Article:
Fungicide, Insecticide, Miticide


If you are going to plant fruit trees,  prepare for what comes with it.  To achieve the dream of highly productive trees that gives you more pounds than you know what to do with, you're going to have to provide the tree something.  That something is attention, love, and care in the form of sprays and fertilizers. Not every fruit tree or bush will encounter the same problems.  Blueberries, blackberries, and figs have very few issues.  Usually, the only problem is the Japanese beetles, remedied with one or two timely applications of insecticides.  Grapes, pears, and citrus trees are also often pest free and if faced with an insect issue like blueberries, blackberries, and figs, a suitable insecticide applied once will usually do the trick. Plums, peaches, apples, and cherries are whole other story. These trees are HIGH maintenance and require periodic sprays.  

The problems associated with fruit trees can be categorized, as either fungal/disease or insect. Your issue at hand determines the correct action to remedy the situation. If you're going to plant fruit trees you need to familiarize yourself with the following:


  • Dormant fruit tree/Horticultural Oil-  Apply this before blooming.  This application helps to control cool weather insects that may have been overwintering on or around your tree.   An easy way to remember when to apply is to remember the major holidays: Thanksgiving, Christmas and Valentine’s Day.
  • Fruit Tree Spray-  A general purpose spray, one spray that fixes all type of deal.  No need to fully identify the issue, you know you have a problem, this will remedy the issue.  This spray is a mix of an insecticide and a fungicide.  
  • Fungicide-  Like Dormant oil spray, these are also applied early in the season. The application helps prevent and eliminate scab diseases caused by fungus.  Make sure you wait at least 21 days before or after using Horticultural oil to apply fungicides.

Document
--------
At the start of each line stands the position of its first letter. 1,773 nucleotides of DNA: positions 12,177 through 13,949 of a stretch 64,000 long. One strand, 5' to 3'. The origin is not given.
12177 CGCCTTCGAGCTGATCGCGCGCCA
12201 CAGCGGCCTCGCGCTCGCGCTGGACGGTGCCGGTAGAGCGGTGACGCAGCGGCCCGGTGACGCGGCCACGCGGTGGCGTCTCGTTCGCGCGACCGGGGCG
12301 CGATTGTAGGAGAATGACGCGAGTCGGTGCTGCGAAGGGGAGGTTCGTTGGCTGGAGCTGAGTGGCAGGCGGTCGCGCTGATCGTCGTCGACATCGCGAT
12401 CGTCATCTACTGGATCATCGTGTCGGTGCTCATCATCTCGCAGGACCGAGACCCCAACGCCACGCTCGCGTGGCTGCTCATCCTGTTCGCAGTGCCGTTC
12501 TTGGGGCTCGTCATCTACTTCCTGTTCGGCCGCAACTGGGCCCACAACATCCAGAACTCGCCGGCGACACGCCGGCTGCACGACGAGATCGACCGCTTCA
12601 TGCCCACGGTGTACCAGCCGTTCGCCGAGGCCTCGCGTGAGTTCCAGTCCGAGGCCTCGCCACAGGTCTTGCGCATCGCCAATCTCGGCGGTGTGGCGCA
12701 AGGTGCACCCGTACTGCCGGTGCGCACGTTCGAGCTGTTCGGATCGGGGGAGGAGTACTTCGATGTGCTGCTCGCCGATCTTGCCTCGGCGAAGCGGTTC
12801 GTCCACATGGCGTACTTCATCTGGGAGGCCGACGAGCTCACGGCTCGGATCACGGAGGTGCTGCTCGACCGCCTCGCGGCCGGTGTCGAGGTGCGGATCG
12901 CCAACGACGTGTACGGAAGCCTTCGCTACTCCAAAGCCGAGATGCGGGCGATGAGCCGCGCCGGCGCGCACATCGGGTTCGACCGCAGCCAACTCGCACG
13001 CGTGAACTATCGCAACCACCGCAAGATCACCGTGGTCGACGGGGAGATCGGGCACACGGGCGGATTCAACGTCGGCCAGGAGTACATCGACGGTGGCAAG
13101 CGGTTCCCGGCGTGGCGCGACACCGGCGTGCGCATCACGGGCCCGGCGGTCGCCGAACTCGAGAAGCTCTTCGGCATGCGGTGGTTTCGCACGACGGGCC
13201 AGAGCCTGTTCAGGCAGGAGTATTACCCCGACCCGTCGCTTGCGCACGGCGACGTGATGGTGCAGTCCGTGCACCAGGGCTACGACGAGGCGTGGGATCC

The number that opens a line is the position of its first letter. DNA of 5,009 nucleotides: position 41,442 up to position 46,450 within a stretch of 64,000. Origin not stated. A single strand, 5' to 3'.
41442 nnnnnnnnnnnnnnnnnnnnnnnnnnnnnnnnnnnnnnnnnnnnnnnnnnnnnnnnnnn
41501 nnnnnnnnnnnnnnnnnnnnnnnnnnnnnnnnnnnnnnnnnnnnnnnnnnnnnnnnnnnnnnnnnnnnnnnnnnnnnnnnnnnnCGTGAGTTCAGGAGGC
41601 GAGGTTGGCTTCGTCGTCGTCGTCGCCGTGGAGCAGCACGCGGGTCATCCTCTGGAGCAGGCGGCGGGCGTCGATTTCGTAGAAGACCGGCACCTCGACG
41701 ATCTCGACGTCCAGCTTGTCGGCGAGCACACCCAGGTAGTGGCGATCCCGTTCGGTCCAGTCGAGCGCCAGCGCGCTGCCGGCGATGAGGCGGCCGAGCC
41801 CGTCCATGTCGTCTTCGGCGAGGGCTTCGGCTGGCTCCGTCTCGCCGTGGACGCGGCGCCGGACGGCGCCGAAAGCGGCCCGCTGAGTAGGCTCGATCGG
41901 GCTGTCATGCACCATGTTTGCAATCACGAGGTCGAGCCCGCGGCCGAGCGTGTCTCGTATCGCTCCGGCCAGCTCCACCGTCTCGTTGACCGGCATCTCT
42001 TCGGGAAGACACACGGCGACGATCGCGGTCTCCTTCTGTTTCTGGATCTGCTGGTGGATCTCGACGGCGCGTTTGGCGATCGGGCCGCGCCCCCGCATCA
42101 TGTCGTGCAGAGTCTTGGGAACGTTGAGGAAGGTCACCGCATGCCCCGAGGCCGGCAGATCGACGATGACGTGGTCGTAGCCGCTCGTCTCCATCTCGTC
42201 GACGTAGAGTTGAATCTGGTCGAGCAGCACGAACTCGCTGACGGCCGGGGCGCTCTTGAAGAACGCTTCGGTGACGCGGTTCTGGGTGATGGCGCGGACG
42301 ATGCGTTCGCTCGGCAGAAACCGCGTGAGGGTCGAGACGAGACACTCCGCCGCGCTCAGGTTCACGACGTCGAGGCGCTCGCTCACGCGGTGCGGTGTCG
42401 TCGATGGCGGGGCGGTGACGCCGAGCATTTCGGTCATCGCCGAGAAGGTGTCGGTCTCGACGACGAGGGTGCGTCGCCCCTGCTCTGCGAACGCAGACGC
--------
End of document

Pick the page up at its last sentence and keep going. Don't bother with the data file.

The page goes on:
• Insecticide-  Designed to kill insects that can cause problems on the trees. Do not apply when a tree is blooming, or you will kill the honeybees and other good pollinators and beneficial insects.  There are four types of insecticides;
    • Botanical 
    • Microbial 
    • Inorganic 
    • Synthetic


There are synthetic and organic options for the products mentioned above.  Be careful when buying organic because it can refer to two separate things;

  1. Organic can apply to chemicals that are carbon-based. So there can be organic and inorganic compounds.
  2. Organic also refers to production practices that seek to limit or eliminate the use of synthetic materials.


No matter what you decide to use on your trees please remember the simplest but yet most overlooked rule. Follow the fucking guidelines on the packaging.  Over application can be just as harmful to your trees as under use. It can cause runoff which finds its way into the waterways, causing pollution. Also, it destroys the balance of soil food web. Proper application of the listed products will assure higher quality fruit, healthier trees and higher yield of crops. Fruit tree production is a year-round job. Here is one of my favorite articles about problems associated with all fruit trees.  Shoutout to all the Master Gardeners and extension services across America for this invaluable information!

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